Fiction: Jim Bates, Glenn Bresciani, Mike Fiorito, Susie Gharib, Jeff Grimshaw, Prapti Gupta, Flora Jardine, James Lawless, Edward N. McConnell, Vivek Nath Mishra, Randall Rogers, Chuck Taylor
My friends David Craig and Willard Simmons produced an album of poetry and music, called Blame it on the Gamma Ray, which is now available on Bandcamp. There will be a tape version as well available from Unread Records of Omaha, NE. David wrote and read the poems, and Will performed the backing tracks. I have a guest appearance in the middle of the track “Wild Sudafed Head,” where I read my poem “Hot Dogs Can’t Sing.” Knowing these guys’ work as solo artists and in other musical projects (some of which I’ve been part of), I knew this would be a fun project, and hearing the whole thing confirms this. You can preview this track, and even listen to the whole album (or buy it!) here.
Otoliths #64, the Southern Summer Issue, was just released, containing the usual encyclopedic overview of the international experimental lit scene, with text, visuals, video and hybrids galore. I’m pleased to be represented once again with one text piece, “Magic Pattern” and ten more asemic vispo made from junk I found on the street over a couple decades. The text is an extension of my AI language experiments using a vocabulary referring to American magical thinking of the current moment. You can read the text here and witness the visuals here.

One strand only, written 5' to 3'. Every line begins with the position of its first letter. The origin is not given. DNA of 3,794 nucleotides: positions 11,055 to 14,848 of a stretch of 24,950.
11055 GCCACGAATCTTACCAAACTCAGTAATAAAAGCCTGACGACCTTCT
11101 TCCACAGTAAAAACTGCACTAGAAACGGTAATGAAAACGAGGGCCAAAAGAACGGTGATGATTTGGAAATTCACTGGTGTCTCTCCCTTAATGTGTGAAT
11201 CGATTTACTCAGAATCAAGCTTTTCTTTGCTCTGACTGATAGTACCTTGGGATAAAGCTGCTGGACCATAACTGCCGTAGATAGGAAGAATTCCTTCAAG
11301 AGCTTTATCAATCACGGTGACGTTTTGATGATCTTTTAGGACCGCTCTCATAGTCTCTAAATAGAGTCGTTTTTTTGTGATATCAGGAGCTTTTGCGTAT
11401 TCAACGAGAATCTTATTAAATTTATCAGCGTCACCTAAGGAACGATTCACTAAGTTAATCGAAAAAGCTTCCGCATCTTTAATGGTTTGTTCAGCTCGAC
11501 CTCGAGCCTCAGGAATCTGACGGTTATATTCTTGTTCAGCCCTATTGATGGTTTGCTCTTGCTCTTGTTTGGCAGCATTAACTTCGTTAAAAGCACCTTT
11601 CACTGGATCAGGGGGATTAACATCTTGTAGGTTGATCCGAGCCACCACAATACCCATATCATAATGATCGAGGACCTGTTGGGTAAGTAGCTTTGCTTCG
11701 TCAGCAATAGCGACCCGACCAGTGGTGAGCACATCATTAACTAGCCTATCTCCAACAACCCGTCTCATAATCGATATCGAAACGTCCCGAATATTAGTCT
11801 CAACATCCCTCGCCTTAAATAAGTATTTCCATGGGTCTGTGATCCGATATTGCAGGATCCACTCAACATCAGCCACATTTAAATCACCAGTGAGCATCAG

A new issue of Otoliths is always an event. The quarterly online literary and arts journal presents an encyclopedic cross section of current avant garde literary and visual experiments from a host of international contributors. It’s a one stop shop for a view of the contemporary experimental scene. Otoliths #63, the “Southern Spring issue” was released yesterday, and it is no exception. Essential reading and viewing.
I’m pleased to be represented in this issue with a selection of visual and text poems from my most recent work. There are ten pieces of vispo composed from a treasure trove of junk I found on the street over decades of scrounging. They can be viewed here. This series can be considered “junk asemic” visual poems, but I really need to come up with a better title for it. The text pieces are part of a large stash of my newest poetry, much more fragmentary in style. These include “If you’re there,” “What awesome was,” “told best,” “Nowhere and Whittaker,” and “recall this dimmer.” You read them here.